Nothing can ruin a day faster than being notified you have been referred to an insurance carrier’s Special Investigations Unit because of overuse of special ophthalmic tests. This is particularly prevalent in glaucoma testing. Understanding a few key rules will help protect yourself, your patient and your practice.

Rule #1 – Medical Necessity Rules The Day

When ordering any special ophthalmic test you will submit to a third party for payment, clearly establish why you ordered the test and why it’s necessary in this patient’s case. Each test you order and perform must individually meet the requirement for medical necessity, which is based upon a clinical finding discovered during the patient exam. Your medical record must contain a written statement of this necessity.

Rule #2 – Individual I/R

Each ophthalmic test you perform requires its own interpretation and report (I/R) to be considered complete or billable. Each test and I/R must stand on its own, and be reflected in the medical record. An I/R should contain:

  • Clinical findings: pertinent findings regarding the test results
  • Reliability of the test
  • Comparative data: comparison to previous results, if applicable
  • Clinical management: how the results will affect management of the condition/disease, i.e.:
    • Change, increase or stop medication
    • Recommendation for surgery
    • Recommendation for further diagnostic testing
    • Referral to a specialist for additional treatment

Rule #3 – Choose Tests Wisely 

You should not apply a standard battery of tests on every glaucoma suspect patient. Choose your tests based upon their individual validity in that specific case, since you must demonstrate necessity for each test that you order and perform.

Rule #4 – Understand Your Provider Contracts

When you became a participating provider with a third party carrier, you received a document typically called a provider agreement—essentially a contract defining the parameters of what you can and cannot do with a patient with respect to covered services under that carrier’s plans. Policies and requirements are contained within this document or are tied to other references used by the carrier. Keep yourself up to date with current contract requirements, as they change frequently.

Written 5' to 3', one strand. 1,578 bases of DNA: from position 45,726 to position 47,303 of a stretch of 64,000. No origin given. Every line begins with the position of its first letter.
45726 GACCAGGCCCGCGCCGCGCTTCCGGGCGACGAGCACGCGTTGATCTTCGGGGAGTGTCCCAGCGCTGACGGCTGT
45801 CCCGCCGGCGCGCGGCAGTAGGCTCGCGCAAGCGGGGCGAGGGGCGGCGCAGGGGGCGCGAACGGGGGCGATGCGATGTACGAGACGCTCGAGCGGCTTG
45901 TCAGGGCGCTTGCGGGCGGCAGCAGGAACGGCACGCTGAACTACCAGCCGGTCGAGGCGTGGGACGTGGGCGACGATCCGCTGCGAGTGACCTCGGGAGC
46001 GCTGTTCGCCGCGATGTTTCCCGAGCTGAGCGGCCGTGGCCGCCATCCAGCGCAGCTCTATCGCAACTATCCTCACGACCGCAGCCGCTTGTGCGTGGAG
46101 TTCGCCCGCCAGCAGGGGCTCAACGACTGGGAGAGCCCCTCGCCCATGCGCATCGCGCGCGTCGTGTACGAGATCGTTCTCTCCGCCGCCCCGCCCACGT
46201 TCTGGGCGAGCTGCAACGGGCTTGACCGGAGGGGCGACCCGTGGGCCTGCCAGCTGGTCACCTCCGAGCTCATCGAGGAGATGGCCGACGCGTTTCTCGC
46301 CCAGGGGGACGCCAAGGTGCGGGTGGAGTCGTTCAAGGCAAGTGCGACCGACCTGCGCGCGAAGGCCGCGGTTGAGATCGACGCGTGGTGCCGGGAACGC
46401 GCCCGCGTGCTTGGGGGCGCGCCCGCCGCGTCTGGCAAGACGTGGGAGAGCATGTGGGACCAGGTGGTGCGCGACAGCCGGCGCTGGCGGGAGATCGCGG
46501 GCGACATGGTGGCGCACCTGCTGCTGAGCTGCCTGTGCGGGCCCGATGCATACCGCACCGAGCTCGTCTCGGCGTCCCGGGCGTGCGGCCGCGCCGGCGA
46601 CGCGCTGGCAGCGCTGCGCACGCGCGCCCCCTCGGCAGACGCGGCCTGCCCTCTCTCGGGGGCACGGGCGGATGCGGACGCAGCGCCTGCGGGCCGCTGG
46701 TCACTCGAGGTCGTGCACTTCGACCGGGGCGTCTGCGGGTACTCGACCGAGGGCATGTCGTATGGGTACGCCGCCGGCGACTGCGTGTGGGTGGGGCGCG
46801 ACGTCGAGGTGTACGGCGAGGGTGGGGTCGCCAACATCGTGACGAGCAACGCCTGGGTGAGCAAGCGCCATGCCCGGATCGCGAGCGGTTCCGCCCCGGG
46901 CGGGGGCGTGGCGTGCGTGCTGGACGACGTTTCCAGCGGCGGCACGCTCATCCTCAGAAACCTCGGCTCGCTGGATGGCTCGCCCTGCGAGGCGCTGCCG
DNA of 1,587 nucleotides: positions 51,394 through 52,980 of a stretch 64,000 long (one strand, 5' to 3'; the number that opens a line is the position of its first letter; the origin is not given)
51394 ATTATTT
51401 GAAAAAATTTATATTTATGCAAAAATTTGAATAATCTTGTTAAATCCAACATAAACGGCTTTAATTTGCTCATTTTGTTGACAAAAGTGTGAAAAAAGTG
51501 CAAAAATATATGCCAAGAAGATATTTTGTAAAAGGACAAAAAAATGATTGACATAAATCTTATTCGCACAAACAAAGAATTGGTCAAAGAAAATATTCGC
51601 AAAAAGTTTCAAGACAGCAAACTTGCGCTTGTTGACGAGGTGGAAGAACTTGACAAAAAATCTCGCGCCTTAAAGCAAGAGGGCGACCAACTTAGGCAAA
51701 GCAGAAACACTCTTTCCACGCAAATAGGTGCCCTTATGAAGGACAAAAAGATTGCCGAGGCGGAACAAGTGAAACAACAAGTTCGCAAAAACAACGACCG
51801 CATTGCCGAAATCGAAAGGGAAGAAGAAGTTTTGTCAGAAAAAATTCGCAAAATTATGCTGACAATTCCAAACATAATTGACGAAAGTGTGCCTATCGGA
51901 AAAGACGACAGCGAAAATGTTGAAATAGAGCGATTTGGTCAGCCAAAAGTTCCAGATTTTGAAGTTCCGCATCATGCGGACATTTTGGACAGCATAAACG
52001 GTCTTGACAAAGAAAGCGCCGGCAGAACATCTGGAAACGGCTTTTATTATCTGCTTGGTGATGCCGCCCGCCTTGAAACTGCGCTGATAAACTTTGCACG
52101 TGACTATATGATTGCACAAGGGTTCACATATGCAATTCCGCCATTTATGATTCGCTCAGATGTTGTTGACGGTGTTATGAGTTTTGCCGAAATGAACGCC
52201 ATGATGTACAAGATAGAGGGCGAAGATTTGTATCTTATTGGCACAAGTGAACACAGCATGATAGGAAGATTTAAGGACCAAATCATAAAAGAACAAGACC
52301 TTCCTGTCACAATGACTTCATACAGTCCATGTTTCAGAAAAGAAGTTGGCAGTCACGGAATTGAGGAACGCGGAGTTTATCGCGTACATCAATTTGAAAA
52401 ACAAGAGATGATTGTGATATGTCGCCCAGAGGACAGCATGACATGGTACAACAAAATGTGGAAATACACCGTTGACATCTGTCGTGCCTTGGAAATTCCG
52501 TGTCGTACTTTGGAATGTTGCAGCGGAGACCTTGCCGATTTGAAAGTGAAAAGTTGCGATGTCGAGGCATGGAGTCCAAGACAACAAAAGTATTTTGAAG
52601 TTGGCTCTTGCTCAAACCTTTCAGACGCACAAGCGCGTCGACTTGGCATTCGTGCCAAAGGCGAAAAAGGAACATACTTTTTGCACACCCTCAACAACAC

Rule #5 – Don’t Fudge A Diagnosis To Get Coverage

The number of times I am contacted by doctors asking what diagnosis to use to get a particular test paid for would amaze you. The ICD-10 is quite unforgiving—it is specific enough you can accurately report the diagnosis to the carrier, and it should support the necessity for the specific test in question. Take the time to learn the ICD rules—they are not just codes to get reimbursed.

Rule #6 – Love Your Sales Reps, Know Your Carrier Rules

Often, equipment manufacturers feel a test should be reimbursable for a specific disease state. They will have literature and studies that look impressive clinically, yet a carrier may not have a policy or reimburse you for the test. Manufacturers can make a clinical case to the carrier’s medical directors and demonstrate their technology’s efficacy in the diagnosis of disease, but they don’t always do this. It’s important to know your carriers’ specific policies.

Overtesting is a big concern today and is contributing to carriers’ rising costs.1 The CMS comparative billing reports highlight how carriers are looking at the frequency of testing and the combination of tests used on individual patients and in the aggregate within your practice. Outcome-based care rewards those who demonstrate the best outcomes in the most efficient manner. If you were paid a fixed fee per year for a patient with a specific diagnosis, would you still test to the same level, even without compensation for each test? The answer is important today, and will be for years to come.

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1. Weaver C, Jones C. Big driver of medicare spending: doctors doing more tests in their offices. The Wall Street Journal. August 9, 2016. Available at Accessed September 8, 2016.